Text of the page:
How long does the surgery take?You are generally in the medical office for several hours( average 2-7 hours) on the day of your Mohs procedure. Depending on how large or difficult your skin cancer is, different numbers of levels may be required to achieve clearance. Mohs requires your patience and your doctors careful effort and skill. It is not always possible to predict ahead of time how many hours your specific procedure will take. Most patients leave their days schedule open to allow for adequate time to complete their Mohs.

What kind of physician can perform Mohs Surgery?Most Mohs surgeons are specially trained dermatologists. There are also some plastic surgery, or Ear , Nose and Throat ( ENT) surgeons who are trained and may also perform Mohs.

Where can I find a doctor board certified in Mohs?There is no current Board Certification for Mohs Surgery. There are two nationally recognized and respected national Mohs specialty groups called the American College of Mohs Surgery and the American Society for Mohs Surgery (ASMS).Both of these medical groups have specialty training and certification exams for their members. Members of The American College of Mohs Surgery usually have completed an additional 1 to 2 years of Mohs training. Members of the American Society for Mohs Surgery are also trained and required to actively participate in an annual quality control Mohs slide peer review.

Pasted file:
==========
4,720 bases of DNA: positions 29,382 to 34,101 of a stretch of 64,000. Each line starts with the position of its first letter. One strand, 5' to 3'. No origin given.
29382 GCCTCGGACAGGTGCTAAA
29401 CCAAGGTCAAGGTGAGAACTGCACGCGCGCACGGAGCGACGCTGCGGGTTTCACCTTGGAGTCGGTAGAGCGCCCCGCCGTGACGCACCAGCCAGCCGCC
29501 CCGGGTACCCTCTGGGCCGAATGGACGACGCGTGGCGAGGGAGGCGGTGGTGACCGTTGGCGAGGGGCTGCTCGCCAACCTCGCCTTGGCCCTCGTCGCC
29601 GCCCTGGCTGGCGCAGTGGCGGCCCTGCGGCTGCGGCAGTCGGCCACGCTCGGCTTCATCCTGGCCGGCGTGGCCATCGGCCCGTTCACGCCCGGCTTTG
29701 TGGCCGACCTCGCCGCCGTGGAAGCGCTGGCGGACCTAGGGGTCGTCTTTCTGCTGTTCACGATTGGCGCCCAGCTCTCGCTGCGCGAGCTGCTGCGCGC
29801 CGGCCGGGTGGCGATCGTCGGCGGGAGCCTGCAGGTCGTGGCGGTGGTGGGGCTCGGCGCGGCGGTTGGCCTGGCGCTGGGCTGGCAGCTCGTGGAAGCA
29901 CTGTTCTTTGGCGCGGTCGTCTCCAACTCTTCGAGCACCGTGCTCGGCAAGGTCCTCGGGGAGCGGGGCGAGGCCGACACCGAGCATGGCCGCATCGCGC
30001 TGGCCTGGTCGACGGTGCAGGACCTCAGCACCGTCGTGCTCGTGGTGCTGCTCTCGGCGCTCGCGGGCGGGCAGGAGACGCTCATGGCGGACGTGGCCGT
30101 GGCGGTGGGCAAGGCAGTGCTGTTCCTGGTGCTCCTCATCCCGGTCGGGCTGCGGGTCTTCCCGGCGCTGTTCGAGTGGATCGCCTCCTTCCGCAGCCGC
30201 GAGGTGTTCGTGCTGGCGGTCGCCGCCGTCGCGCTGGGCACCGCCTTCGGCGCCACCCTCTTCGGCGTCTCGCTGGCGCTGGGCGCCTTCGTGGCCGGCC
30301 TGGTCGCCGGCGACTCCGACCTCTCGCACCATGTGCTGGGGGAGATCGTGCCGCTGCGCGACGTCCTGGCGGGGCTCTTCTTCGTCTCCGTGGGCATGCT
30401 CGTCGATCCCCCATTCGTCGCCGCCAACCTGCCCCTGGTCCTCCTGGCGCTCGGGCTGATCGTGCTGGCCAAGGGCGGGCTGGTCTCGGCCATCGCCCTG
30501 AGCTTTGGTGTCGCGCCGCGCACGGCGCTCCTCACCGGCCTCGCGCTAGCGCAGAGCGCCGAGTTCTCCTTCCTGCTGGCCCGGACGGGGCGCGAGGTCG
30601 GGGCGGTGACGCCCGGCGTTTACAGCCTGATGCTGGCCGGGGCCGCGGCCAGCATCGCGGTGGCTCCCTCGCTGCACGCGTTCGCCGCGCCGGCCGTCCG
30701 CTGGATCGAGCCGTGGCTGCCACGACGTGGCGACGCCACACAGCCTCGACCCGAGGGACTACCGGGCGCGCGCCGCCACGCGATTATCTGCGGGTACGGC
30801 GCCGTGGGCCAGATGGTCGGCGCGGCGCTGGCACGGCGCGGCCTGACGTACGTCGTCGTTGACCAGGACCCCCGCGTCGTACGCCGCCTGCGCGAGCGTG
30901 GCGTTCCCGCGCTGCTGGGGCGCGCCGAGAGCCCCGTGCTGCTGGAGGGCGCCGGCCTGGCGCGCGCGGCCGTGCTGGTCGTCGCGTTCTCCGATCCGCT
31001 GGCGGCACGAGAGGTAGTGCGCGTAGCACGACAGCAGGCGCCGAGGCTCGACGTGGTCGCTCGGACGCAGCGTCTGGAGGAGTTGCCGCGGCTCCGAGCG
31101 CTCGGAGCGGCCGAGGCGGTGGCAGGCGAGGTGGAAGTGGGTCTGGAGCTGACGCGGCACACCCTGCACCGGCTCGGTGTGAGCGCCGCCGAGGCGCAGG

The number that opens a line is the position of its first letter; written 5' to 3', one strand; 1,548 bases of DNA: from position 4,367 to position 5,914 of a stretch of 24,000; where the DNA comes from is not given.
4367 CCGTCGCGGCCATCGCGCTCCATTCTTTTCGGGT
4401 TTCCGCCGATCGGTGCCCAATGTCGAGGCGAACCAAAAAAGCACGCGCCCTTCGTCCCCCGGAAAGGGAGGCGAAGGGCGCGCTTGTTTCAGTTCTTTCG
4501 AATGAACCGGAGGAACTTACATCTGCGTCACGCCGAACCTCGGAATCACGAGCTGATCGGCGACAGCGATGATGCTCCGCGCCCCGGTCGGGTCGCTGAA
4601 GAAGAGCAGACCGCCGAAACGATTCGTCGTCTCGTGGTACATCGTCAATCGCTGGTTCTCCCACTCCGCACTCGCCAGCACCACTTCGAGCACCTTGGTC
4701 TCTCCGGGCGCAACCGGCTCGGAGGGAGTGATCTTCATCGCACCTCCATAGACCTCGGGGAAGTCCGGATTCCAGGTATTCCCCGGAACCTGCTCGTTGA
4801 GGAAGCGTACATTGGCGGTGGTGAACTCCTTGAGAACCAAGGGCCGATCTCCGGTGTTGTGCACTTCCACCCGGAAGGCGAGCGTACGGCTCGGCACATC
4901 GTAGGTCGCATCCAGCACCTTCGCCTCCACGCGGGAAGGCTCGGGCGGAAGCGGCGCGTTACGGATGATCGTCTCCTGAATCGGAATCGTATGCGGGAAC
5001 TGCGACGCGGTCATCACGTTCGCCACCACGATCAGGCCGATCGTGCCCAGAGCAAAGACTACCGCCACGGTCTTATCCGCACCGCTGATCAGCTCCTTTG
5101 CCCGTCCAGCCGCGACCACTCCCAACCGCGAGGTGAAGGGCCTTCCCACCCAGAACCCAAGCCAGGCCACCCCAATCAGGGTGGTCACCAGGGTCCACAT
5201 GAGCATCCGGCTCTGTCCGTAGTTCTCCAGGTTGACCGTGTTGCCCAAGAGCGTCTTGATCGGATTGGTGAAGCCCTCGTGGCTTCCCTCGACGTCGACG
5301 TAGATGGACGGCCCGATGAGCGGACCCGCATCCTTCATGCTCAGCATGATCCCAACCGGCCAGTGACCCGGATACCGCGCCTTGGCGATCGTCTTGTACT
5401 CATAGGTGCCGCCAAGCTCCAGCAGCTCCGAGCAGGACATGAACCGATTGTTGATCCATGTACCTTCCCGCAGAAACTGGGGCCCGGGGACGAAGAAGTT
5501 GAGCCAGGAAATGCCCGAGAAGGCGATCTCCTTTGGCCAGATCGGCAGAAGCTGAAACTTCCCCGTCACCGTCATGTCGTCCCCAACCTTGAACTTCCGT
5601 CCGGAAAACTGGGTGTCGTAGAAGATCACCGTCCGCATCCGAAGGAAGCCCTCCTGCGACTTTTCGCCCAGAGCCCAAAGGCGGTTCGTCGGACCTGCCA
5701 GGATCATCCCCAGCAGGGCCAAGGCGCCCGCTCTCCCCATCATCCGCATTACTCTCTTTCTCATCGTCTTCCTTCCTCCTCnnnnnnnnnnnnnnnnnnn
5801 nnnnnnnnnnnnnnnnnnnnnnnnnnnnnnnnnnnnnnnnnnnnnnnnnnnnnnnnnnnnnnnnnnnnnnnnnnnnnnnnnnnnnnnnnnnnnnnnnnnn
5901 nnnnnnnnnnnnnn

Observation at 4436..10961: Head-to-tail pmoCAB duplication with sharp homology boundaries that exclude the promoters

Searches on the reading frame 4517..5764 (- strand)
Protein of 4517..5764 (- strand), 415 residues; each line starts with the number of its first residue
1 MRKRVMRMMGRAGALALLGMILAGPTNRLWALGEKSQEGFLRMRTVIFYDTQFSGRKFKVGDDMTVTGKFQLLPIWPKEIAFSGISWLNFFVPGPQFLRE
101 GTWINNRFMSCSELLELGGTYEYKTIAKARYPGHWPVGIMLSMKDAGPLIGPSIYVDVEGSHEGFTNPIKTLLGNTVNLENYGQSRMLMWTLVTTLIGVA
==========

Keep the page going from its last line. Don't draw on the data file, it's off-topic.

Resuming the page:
Is Mohs only for skin cancer?Yes, Mohs is a widely used method of surgically removing the most common types of skin cancers including basal cell carcinoma and squamous cell carcinoma. It is currently not used to remove non-cancerous growths.Less frequently, Mohs may also be used for other malignant tumors. In special cases, Mohs may be used to surgically treat malignant melanoma, lentigo maligna, dermatofirosarcoma protuberans, merkel cell tumor, microcystic adnexal carcinoma, malignant trichoepithelioma, angiosarcoma, atypical fibroxanthoma and other cancerous tumors. However, most Mohs surgeons treat primarily basal and squamous cell cancers by this technique.

Can I remove my moles using Mohs?

No, Mohs is usually not for mole removal. It is primarily designed for removing skin cancers. Moles are usually removed by standard or traditional surgery.